Sunday 22 October 2017

Vincent Hogan: Corbett in no mood to rest on his laurels

Vincent Hogan

Vincent Hogan

The humanitarian in Lar Corbett found expression only when the bodies were bagged, tagged and ready for burial. He threw an arm around old Tony Browne, murmuring something gentle. Browne's reward for 38 years of ascetic living had been to be the last in a long queue of Waterford men despatched to try and rein in the arcing rainbow of Corbett's talents. Senior citizenship shouldn't bring a man to that kind of place.

Lar then swung away to commiserate with Clinton Hennessy, whose backache had to be chronic. Then on to the umpires, arms all but loosened from their sockets through over-use.

Corbett's Championship goal tally soared to quarter of a century with yesterday's four in Cork, putting him three clear of Tipperary's next-in-line, Eoin Kelly. Between them, they thieved a half dozen here, reducing Waterford's full-back line to an ugly callus.

Tipp in this mood move so loosely, so regally, the suspicion is that trying to contain them becomes the equivalent of trying to keep water in a bag. They use every last inch of the available acreage, pouring into space with the ease of men forever running downhill.

Diagonal balls out of defence seem radar-guided to drop onto Lar's boot laces. The rest is a matter of escape and fantasy.

Waterford put four different markers on Corbett yesterday, each one essentially condemned to chase the wind.

Jerome Maher was just 12 minutes into his Championship debut when Davy Fitzgerald called him towards the covered stand and advised him to switch with Darragh Fives. Lar, by then, was already on 1-1. Maher mightn't have appreciated it, but Davy was removing him from harm.

Fives would be taken for 2-2 before the half-time break and, if substitute David O'Sullivan had all the right voices in his head going out for the second period, Lar lofted a gorgeous score within two minutes of the resumption. Short of regrouping with a rope and a cage, Waterford's task was futile.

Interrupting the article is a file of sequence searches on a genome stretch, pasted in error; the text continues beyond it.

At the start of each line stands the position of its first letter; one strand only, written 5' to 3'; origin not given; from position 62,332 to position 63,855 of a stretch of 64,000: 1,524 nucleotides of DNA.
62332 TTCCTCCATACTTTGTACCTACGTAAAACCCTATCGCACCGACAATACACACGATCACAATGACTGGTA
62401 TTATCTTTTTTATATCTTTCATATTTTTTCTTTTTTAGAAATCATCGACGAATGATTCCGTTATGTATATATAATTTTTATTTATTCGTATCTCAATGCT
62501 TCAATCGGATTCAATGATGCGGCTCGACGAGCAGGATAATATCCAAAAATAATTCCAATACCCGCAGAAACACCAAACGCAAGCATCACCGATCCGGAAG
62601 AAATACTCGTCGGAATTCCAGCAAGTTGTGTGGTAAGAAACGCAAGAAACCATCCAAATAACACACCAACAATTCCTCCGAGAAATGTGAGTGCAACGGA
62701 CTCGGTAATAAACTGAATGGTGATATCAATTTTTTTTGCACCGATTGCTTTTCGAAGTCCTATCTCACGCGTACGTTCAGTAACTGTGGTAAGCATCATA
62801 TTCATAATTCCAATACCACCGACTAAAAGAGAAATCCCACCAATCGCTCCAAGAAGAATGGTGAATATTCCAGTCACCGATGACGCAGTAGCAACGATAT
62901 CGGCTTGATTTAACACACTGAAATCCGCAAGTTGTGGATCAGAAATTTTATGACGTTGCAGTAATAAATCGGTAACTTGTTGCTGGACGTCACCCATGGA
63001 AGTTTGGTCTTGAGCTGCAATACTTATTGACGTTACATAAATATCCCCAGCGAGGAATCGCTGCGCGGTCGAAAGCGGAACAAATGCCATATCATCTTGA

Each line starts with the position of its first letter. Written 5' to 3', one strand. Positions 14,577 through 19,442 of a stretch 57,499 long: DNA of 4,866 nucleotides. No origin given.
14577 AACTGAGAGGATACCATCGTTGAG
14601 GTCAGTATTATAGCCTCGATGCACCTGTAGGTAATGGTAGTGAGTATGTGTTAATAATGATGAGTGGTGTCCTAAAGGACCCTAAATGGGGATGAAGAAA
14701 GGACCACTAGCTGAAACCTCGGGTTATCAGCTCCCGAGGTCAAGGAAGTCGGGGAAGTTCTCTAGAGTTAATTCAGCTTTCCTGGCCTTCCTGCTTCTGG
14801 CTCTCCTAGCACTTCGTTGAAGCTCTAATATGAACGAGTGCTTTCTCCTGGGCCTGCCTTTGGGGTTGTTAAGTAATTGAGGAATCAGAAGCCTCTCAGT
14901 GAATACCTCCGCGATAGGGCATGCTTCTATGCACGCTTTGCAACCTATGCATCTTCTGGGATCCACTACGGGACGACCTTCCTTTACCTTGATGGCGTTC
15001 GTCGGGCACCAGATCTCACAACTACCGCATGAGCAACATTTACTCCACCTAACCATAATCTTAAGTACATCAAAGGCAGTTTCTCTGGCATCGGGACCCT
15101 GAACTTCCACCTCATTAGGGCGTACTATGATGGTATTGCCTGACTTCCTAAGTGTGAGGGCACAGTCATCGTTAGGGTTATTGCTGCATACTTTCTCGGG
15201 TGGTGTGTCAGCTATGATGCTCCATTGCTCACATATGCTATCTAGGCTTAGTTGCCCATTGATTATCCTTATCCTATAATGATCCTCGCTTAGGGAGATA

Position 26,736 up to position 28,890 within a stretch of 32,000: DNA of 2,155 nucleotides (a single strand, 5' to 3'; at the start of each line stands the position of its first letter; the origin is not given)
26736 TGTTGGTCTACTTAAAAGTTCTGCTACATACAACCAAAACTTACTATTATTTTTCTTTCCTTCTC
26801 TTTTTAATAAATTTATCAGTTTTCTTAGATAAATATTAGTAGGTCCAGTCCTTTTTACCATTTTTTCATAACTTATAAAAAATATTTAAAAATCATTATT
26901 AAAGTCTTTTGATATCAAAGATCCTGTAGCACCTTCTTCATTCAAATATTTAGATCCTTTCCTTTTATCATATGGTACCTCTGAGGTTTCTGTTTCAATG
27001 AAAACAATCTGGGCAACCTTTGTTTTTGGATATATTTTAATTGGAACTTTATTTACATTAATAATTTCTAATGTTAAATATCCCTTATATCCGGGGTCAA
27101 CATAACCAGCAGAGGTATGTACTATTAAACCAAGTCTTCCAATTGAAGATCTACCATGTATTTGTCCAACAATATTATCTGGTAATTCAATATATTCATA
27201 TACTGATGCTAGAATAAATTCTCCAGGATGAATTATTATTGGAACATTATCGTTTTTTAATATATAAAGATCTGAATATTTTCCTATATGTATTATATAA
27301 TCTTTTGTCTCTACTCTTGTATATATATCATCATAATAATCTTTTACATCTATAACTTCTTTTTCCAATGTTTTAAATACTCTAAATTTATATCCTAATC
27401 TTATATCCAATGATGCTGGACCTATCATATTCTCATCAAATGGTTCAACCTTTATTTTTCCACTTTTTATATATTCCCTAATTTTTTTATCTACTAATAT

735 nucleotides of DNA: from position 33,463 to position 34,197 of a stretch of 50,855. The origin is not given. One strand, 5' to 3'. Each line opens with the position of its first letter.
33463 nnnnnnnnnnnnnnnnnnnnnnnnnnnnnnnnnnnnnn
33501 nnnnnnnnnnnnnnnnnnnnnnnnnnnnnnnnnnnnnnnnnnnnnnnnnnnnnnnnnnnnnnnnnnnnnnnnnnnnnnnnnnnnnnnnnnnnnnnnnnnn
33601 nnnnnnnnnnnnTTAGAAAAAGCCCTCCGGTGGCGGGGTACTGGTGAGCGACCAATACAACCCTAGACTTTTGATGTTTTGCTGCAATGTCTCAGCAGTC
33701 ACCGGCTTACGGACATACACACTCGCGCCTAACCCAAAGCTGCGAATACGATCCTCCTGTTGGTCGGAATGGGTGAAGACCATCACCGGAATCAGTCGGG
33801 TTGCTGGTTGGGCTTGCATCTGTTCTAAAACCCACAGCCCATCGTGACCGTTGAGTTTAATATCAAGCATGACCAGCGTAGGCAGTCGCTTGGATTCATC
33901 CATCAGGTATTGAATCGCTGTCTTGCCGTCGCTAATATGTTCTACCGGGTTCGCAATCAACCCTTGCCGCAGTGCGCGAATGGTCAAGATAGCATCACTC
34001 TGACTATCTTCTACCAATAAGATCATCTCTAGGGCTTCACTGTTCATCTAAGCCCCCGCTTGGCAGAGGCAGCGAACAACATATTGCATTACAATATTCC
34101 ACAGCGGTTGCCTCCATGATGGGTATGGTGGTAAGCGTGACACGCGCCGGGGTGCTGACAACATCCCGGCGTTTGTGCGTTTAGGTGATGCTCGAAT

They had, contrary to expectation, lined out in an orthodox shape and Tipp just seemed to locate structural faults in every single line. By the time (66th minute) Lar bagged his fourth goal, it was debatable who (if anybody) was marking him. For how do you mark someone who seems to levitate above the ground?

Corbett's haul of 4-4 made his hat-trick of goals against Kilkenny at Croke Park last September seem almost a dilettante haul.

"Look, the supply of ball coming from the midfield and half-backs, you don't need me to say it, the boys are getting the ball in nice and quick," he sighed afterwards, his involvement dismissed as little more than humdrum. "And then it's a forward's dream. That was the difference. We got good quality ball in and we all got chances."

Had it been a deliberate tactic, he was asked? And Lar eyed the questioner with a puzzled frown.

"When you look at Kilkenny over the last decade, you're looking to see what they're doing," said Corbett. "They're getting the ball into the full-forward line. It's not a tactic. You just get it in, like.

"We're under no illusions. Waterford were not up to the pace today. They'll admit that themselves. They'll be very, very disappointed. So there's a huge hole there for Tipperary to fall into if we're going to get complacent and think we're going to get a soft game the next day.

Consequences

"We can't let the minds soften. If anything, we've to drive on and go to the next level. If we stay at the same level, we'll pay the consequences. We've to drive on the next day. That's really what it's about."